Last week I featured a quote from LDS prophet Brigham Young on our whiteboard, the doing of which drew forth criticism from a student in the Statesman. I’d like to take the opportunity and respond to his criticism.
For those who have observed us preaching on the patio the last nine semesters, we hope that you will have noticed that we have sought to only discuss Biblical and LDS theology and challenge students to think about their sin, the atonement of Christ, and the grace of God more deeply. We believe it is the gospel, not Mormon history, that is of utmost importance. I have never once written on the whiteboard anything of a non-theological nature, and last weeks quotation was no exception. In Brigham Young’s quote, I wanted to highlight the fact that he taught the doctrine of “Blood Atonement”: that is, there are certain sins which the blood of Christ cannot atone for, and that one’s own blood must be shed in order for forgiveness to take place. Young states this clearly three paragraphs down from the featured quote (JOD 3:247). This is appalling to Christian theology.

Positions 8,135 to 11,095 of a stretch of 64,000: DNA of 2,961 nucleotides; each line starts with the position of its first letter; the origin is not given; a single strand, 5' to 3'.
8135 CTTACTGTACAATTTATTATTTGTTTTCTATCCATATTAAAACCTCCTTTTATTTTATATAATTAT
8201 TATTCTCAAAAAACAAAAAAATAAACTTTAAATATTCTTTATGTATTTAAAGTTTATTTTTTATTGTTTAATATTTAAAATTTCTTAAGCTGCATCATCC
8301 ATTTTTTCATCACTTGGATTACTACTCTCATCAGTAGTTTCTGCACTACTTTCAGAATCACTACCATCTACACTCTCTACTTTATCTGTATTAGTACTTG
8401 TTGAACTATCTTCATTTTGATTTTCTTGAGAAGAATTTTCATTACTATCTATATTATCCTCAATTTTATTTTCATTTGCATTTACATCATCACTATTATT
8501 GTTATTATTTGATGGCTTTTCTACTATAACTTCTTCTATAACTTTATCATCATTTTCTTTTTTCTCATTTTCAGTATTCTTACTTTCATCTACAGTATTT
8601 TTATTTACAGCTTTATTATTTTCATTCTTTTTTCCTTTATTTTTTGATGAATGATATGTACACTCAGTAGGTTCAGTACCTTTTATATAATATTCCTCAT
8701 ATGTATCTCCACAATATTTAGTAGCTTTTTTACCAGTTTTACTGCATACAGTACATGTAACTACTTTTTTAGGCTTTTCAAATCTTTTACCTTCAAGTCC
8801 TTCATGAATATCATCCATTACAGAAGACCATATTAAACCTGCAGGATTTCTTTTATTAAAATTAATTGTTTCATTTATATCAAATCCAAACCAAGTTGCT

Nor can it be argued, as my critic has tried, that this teaching of Blood Atonement is “the exact same principle” as found in the episode with Phineas in the Old Testament. Nothing could be further from the truth. In the case of Phineas, Phineas was executing capital punishment, not redemption, by cutting the sinners off from the kingdom of God as prescribed by the Mosaic Law. In the case of Brigham Young, Young is advocating the slaying of sinners as a means of redemption, that they might be “received into the kingdom of God.” There is not the slightest notion in the Bible that men can atone for their own sins by death. Death is always the great punishment of God against sin, and it is Jesus Christ alone who atones for our sins by dying in our place and bearing our punishment. Under the New Covenant, Jesus teaches us, not to kill sinners, but to forgive them, just as He loved us and freely forgave us through His redemption.
I agree that we must have honesty and integrity, but this goes for the LDS Church too. To say you are Christian but then to deny the central teaching of Christianity is in truth the real offense.